The current Salary Method came into force in 2014 after lengthy negotiations in which USHU took the lead to defend the previous working conditions as much as possible and to obtain improvements for Local Agents in the future. The main objective for the EEAS was to ensure the alignment of Local Agent salaries to that of the “markers” – other Member State Embassies and International Organisations.
Unfortunately, since the application of this new method, the salaries of many Local Agents in several EU Delegations have had no appreciable increase over the past seven years! Many Local Agents complain that their salaries are no longer as competitive as they were in the past and that for this reason there is a higher turnover of staff as Local Agents find better offers in the domestic market.
There are even Delegations where due to the new salary method, the salaries of LAs have effectively been frozen since 2014 with little/no increase whatsoever.
The EEAS Decision of 27/05/2021: ADMIN(2020)21 relating to the “Remuneration for Local Staff” and pertaining to the Decision C(2019)5686 on LA Conditions of Employment - empowered the EEAS to continue with the application of the current method with the possibility to review it no later than 31 May 2021 however no review has been initiated.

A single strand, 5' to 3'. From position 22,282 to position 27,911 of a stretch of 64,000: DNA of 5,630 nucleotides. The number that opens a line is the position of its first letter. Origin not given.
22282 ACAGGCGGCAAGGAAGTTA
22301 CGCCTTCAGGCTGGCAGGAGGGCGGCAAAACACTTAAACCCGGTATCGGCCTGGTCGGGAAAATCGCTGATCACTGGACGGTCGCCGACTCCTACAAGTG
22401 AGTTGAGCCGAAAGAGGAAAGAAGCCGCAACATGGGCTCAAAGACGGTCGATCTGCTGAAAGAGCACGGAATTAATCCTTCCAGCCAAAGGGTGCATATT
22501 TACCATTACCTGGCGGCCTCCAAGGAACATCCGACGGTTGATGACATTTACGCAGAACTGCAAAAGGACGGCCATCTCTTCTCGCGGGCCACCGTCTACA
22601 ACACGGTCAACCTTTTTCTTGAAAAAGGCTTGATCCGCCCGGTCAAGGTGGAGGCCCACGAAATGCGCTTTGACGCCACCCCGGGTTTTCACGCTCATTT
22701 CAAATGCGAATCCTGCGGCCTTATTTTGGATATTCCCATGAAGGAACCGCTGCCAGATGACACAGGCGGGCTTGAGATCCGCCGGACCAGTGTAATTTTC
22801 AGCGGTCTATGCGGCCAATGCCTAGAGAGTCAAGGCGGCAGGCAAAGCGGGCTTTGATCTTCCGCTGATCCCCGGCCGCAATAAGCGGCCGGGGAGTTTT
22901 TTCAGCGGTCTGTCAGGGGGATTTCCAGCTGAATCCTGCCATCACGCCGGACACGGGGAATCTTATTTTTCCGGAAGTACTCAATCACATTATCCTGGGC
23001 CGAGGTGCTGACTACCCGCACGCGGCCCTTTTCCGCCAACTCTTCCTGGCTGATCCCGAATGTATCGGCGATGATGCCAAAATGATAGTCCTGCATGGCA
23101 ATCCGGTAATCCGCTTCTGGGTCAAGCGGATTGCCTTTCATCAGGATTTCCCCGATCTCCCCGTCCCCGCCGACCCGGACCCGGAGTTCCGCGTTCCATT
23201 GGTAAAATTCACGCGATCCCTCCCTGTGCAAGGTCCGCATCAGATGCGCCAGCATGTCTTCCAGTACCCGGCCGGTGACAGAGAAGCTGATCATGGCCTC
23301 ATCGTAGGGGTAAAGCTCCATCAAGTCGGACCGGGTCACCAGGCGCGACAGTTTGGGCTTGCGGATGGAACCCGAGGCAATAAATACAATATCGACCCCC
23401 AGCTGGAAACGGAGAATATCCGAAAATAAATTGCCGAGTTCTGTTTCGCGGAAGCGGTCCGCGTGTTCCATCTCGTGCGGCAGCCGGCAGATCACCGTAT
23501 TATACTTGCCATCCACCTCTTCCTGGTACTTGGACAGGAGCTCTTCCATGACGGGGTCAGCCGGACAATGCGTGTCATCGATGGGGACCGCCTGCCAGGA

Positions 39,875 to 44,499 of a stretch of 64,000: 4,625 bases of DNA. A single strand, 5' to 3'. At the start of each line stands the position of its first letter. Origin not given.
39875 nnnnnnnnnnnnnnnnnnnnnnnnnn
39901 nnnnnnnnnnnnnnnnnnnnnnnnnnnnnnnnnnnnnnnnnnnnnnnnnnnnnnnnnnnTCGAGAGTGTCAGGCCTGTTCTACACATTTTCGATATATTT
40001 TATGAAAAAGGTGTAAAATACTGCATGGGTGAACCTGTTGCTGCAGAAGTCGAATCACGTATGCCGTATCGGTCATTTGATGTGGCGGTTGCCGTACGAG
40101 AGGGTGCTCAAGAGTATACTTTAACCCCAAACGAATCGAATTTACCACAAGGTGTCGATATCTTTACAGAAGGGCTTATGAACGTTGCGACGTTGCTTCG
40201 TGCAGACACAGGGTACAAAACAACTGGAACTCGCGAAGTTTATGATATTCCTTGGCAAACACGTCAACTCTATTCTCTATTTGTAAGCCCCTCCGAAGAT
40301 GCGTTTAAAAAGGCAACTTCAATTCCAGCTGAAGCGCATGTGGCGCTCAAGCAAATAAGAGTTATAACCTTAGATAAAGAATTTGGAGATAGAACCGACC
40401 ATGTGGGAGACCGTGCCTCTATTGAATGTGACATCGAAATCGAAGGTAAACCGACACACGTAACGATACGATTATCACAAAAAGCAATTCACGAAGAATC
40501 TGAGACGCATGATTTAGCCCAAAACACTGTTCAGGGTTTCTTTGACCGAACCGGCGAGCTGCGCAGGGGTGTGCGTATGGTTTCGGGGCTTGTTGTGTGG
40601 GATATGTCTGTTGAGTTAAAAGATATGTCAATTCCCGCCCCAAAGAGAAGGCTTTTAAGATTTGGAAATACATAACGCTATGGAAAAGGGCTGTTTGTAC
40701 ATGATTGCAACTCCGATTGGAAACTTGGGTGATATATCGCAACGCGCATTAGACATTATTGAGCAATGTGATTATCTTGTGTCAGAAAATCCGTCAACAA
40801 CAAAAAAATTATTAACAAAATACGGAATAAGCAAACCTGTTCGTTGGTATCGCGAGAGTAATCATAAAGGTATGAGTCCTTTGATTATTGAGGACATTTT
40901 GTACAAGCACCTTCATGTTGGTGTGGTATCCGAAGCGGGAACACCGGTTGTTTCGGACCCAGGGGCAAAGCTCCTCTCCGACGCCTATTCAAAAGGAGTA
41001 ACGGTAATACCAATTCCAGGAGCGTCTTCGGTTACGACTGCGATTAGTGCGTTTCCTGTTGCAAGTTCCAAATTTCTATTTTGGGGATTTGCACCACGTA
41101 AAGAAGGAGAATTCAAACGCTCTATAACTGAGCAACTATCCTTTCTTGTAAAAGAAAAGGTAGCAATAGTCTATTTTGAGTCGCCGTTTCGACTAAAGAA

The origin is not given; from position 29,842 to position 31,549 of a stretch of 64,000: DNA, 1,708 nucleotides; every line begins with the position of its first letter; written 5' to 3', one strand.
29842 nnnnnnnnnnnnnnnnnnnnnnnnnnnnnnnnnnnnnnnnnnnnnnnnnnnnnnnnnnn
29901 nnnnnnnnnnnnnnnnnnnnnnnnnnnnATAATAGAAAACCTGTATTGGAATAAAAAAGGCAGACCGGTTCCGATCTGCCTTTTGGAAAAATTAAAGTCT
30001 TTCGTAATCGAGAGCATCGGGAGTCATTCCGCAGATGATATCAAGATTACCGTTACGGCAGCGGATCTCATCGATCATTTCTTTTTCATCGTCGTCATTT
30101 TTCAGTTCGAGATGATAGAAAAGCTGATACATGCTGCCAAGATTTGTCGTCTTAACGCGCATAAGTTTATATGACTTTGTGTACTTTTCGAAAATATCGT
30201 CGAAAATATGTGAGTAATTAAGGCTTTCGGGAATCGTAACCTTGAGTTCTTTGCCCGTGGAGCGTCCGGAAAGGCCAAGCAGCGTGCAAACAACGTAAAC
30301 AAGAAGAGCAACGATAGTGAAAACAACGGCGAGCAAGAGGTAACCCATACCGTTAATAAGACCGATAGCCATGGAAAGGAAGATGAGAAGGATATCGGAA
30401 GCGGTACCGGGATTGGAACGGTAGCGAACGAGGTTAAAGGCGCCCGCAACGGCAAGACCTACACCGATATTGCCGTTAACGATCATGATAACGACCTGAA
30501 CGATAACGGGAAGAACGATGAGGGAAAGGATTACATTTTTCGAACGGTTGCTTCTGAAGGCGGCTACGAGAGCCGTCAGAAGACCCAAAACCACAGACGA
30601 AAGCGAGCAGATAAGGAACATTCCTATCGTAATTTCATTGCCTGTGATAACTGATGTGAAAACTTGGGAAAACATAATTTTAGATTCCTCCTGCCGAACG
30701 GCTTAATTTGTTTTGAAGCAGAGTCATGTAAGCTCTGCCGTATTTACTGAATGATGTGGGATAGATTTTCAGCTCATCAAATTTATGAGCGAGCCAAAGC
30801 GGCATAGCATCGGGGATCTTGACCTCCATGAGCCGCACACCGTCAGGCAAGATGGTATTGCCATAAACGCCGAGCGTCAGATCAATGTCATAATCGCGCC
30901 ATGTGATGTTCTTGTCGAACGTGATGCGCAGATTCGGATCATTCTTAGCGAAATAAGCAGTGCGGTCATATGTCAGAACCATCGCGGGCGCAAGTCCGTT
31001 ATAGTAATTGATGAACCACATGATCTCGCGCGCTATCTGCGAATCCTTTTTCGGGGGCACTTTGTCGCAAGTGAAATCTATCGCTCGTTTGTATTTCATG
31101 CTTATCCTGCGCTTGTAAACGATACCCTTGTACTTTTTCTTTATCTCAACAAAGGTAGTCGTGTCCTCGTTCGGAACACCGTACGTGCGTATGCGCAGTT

It seems the EEAS is quite happy with the results of either a zero or minimal increase in salaries of Local Agents in several EU Delegations over the past years. Local Agents from a wide range of Delegations have actively brought up this issue with USHU during its interaction with them over the past months.
Additionally the current annual salary revision exercise relies on an unrealistic use of markers where data from earlier years is often applied to current years leading to distorted results. USHU advocates for a simplified method that combines both actual salaries and inflation trends.
USHU requests the EEAS to review the current method for salary adjustments as soon as possible. Based on direct feedback from Local Agents to USHU, the following should be considered:
Any review of the method must include a direct link with national inflation during the annual salary review. The current system assumes that the markers/comparators have fully considered inflation when establishing their salary grids however, the reality on the ground is quite different and often Local Agents are subject to sharp inflation, which erodes their purchasing power, and this factor is inadequately addressed in the current method.
Given that the UK embassy is no longer a member of the European Union, there is an urgent need to extend the range of possible markers to the basket of comparators to ensure sufficient choice.